Under GST, the retailer is receiving goods at ` 145, after adding profit margin of 20% and GST @ 10%, the price
charged will be only ` 191 as compared to ` 242 being charged under the previous taxation system.
Cost of Goods Received: ` 145
Profit Margin @ 20% : ` 29
GST @ 10% ` 32
Indian Journal of Finance • February 2018 67
68 Indian Journal of Finance • February 2018
Total Price ` 191
It will give a benefit of ` 51 (` 242 - ` 191) to the consumer. Hence from the above examples, it is clear that not
only the manufacturers, distributers, and retailers, but also the consumers will be benefitted under the GST
Regime.
Figure 2. A Working Example of GST Vs. Current Taxation System
Reproduced from S. Tripathi, & N. Tripathi (2016, August 3). India : In a historic move, Rajya
Sabha passes the GST Bill : Annexure (p.4). Retrieved from
https://www.icicibank.com/managed-assets/docs/corporate/global-trade-service/economic-
70 Indian Journal of Finance • February 2018
(9) Live Demonstration of Tax Imposed via GST Taxation System in India : The Figure 2 demonstrates the
working of GST. The example highlights that a manufacturer of a product requires raw material as inputs for the
final product.
Impact of GST on the Indian Economy : Advantages and Challenges of GST
Implementation
(1) Impact of GST on the Indian Economy : GST will impact the overall taxation system of the Indian economy. It
will improvise the country's GDP ratio and also control inflation to a certain extent. However, the reform will
mainly be advantageous to the manufacturing industry, but will make some things challenging for the service
sector industry.
GST is expected to raise the GDP growth from 1% to 2%, but these figures can only be analyzed after successful
implementation. Some countries have faced a mixed response in growth like New Zealand saw a higher GDP as
compared to countries like China, Thailand, Australia, and Canada (Shokeen, Banwari, & Singh, 2017).
The GST rate is implemented in various slabs like 5%, 12%, 18%, and 28%, which will automatically provide
great tax increments to the government and the manufacturing sector will face immense growth with reduction in
tax rate. There is definitely something good for everyone. Various unorganized sectors which enjoy the cost
advantage equal to tax rate which will be brought under GST. This will make various sectors like Hardware, Paint,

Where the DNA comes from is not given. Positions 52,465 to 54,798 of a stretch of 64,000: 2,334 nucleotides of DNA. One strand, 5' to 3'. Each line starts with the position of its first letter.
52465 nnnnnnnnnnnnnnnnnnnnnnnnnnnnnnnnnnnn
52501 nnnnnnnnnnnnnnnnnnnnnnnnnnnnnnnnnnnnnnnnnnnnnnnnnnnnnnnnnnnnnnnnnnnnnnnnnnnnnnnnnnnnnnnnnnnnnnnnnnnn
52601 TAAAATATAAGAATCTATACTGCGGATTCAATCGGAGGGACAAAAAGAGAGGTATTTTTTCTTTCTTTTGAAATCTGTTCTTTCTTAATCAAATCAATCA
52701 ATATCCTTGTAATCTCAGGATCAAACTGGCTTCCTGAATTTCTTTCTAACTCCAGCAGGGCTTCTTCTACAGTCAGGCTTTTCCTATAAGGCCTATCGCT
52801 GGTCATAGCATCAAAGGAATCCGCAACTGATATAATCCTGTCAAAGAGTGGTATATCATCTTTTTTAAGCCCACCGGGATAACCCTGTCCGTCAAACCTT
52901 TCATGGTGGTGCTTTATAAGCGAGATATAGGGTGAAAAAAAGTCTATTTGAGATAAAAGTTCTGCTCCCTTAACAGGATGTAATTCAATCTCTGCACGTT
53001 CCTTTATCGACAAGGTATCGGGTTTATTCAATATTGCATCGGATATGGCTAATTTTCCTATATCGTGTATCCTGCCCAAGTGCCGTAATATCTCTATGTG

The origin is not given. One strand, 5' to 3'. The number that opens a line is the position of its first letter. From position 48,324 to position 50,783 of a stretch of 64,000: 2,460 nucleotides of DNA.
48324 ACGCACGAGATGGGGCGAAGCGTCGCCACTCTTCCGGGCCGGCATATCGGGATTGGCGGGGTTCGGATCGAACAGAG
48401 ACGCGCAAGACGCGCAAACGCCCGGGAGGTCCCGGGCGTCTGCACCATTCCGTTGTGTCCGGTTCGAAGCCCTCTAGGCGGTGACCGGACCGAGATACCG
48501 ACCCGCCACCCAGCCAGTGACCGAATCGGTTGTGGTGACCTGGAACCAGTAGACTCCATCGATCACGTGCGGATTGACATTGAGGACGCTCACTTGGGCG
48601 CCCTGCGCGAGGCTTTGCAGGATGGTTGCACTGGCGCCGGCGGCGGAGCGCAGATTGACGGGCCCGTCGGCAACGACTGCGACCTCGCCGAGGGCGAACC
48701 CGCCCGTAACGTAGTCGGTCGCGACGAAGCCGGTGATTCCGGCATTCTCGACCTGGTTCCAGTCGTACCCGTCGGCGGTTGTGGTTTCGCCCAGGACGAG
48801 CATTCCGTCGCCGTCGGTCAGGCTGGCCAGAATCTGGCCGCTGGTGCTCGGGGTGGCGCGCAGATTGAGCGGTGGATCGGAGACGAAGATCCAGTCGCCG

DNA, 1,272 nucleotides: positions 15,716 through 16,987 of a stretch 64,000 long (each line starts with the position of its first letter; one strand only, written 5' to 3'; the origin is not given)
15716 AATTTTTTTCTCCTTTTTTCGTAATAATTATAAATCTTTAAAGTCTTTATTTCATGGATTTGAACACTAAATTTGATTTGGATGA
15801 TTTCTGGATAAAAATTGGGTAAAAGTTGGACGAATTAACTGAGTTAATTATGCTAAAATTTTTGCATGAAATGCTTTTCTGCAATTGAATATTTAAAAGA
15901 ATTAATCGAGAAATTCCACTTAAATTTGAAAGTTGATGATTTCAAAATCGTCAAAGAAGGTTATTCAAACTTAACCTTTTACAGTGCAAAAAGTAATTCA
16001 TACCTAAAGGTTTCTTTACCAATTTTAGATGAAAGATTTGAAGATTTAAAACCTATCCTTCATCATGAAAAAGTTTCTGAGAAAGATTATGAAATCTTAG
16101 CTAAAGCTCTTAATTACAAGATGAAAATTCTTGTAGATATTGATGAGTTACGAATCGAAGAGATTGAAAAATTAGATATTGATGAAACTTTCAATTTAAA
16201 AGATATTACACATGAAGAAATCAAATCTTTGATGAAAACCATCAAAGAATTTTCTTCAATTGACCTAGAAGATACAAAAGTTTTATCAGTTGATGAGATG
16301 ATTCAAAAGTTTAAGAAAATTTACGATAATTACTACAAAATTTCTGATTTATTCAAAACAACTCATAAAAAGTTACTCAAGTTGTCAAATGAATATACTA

Electronics etc. under the tax slab. GST requires everything to be planned meticulously for organized rate of
taxation. There are still lots of sectors which are to be discussed under GST and this requires proper planning. For
the common man and different companies, the collection of Central and State taxes will be done at point of time
when sales originate, both components will be charged on manufacturing costs and price of the product will
downgrade and consumption will thereby increase (Shokeen et al., 2017) .
(2) Impact of GST on Various Sectors : Goods and Services Tax (Taqvi, Srivastava, & Srivastava, 2013) will
unite the Indian economy into one common market under a single umbrella of taxation rates, leading to easiness of
starting and doing businesses, leading to increase in savings and cost reduction among various sectors. Some
industries will be empowered by GST because of reduction in tax rates, while some will lose because of higher rate
of GST interests (Panda & Patel, 2010).
In this section, we discuss various sectors and elaborate the impact of GST on them :
(i) IT Companies: GST will allow more implementation of digital systems and services. GST will increase the rate
of tax from 14 -15% to 18%, which will increase the cost of electronic products like mobile phones, laptops, etc.
(Adhana, 2015).
(ii) FMCG Industry : GST will have a significant impact on the FMCG sector. Some food items are exempted under
GST like grains and cereals, milt, meat, fish, fruits and vegetables, candy etc. Before GST, FMCG companies paid
24-25% tax including Excise Duty etc. With GST, the rate of return would be 17-19% leading to strong impact in
production and consumption (Jain, 2013).
(iii) Online Shopping : With the introduction of GST, various Ecommerce companies will face much burden of
work in rate of filling taxes and cost will be increased.
(iv) Telecom Sector : With the current VAT charges of 15% being replaced by18% GST rate, the price of mobile
calling, SMS, and broadband services would be impacted. This will have a negative impact for big telecom giants
like Airtel, Vodafone, Idea, etc.
(v) Automobiles : GST will provide reduction on on-road price of vehicles to max by 8% as per the latest report.
Lower prices mean various automobile companies can boost up volumes and sales and have tremendous
opportunities for expansion in India.